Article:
Building a Type 5 Chi Ri – Attempt 1

So a few months ago, my cousin Joey told me that while he was working, he had acquired a large ball bearing. I said ok, what are you going to do with it. He responded with, “I am going to make a tank.” Thus our adventure began.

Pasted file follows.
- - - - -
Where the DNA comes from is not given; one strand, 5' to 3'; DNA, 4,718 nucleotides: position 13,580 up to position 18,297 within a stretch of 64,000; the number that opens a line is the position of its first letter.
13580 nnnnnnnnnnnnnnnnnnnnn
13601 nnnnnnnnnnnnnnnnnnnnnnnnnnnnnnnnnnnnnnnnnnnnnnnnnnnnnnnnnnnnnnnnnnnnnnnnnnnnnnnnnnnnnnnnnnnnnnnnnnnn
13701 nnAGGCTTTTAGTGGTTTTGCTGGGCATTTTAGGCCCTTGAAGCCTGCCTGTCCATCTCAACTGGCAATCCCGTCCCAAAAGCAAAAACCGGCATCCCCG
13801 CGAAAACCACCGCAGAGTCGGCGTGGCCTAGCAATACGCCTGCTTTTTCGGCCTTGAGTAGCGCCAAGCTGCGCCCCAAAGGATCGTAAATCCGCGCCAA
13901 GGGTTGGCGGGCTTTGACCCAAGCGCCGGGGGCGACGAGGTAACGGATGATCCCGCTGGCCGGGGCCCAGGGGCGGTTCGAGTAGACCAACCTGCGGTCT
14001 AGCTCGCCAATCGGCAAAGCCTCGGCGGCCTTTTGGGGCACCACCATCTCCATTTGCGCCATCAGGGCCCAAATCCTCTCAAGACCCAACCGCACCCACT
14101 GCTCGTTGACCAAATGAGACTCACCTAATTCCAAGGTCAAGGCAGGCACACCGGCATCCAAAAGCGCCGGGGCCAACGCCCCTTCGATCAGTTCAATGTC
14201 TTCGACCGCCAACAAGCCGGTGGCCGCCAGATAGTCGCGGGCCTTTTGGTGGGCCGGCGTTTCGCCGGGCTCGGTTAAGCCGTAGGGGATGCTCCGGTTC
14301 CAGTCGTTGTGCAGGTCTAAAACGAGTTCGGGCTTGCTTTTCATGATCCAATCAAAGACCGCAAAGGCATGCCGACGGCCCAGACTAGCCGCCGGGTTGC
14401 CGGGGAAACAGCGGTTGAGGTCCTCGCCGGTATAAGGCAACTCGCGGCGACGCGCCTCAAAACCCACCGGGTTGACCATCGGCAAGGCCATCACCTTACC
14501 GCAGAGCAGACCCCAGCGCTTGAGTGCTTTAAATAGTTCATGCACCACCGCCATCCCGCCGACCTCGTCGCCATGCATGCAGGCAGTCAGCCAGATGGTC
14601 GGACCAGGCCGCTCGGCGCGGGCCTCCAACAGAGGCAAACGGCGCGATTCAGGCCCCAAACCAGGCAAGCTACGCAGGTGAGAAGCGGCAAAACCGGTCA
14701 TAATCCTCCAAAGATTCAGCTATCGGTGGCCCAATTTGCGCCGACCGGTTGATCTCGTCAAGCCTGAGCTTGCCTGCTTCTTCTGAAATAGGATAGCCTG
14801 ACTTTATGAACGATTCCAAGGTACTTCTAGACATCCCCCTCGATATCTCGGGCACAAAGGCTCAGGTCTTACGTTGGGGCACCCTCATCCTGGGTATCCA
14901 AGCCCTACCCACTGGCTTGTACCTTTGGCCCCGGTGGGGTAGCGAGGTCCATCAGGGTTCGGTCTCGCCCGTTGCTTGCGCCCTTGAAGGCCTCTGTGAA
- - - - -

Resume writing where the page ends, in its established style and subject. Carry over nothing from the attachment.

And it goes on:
So we had talked for awhile what tank would fit our specifications, and those were: it couldn’t be larger than the trailer that it would be shipped around on (6′ x 8′), and it had to have no difficult shapes. That almost instantly threw out most French tanks, as their oscillating turret would be much to difficult to scale down and make. That also threw away most late war German tanks as their overlapping road wheels would be too big of a project to make individually. Finally, we came to the conclusion that the Japanese Type 5 Chi Ri would be our best bet. And it was fairly simple on paper. So because I live in the LA area, and he lives in the middle of nowhere central California, it was decided that it would be my job to find a power plant for the tank. So, after some careful research, I found a guy willing to sell his two mini bikes for $60. He did fail to mention that they are both stolen, and possibly don’t work. However, I still went through with buying them, hoping that they would work out well. Fun fact: they don’t. So I drove roughly 5 1/2 hours up to his house with these bikes reeking of gasoline in the back, when I get there to find out all of our calculations were off and we would have to do the trig all over again to find all of the correct lengths. And we only have about 24 hours to do it. At this point, we started to be reasonable, and decided that we would just try to get at least one of the engines working, and get the turret of the tank done. Fast forward 15 hours and all we have is a mini bike taken apart, and 4 pieces of particle board cut out in roughly the shape of the turret. It was at this point we accepted defeat and threw in our hats. The tank had gotten the better of us. This time.

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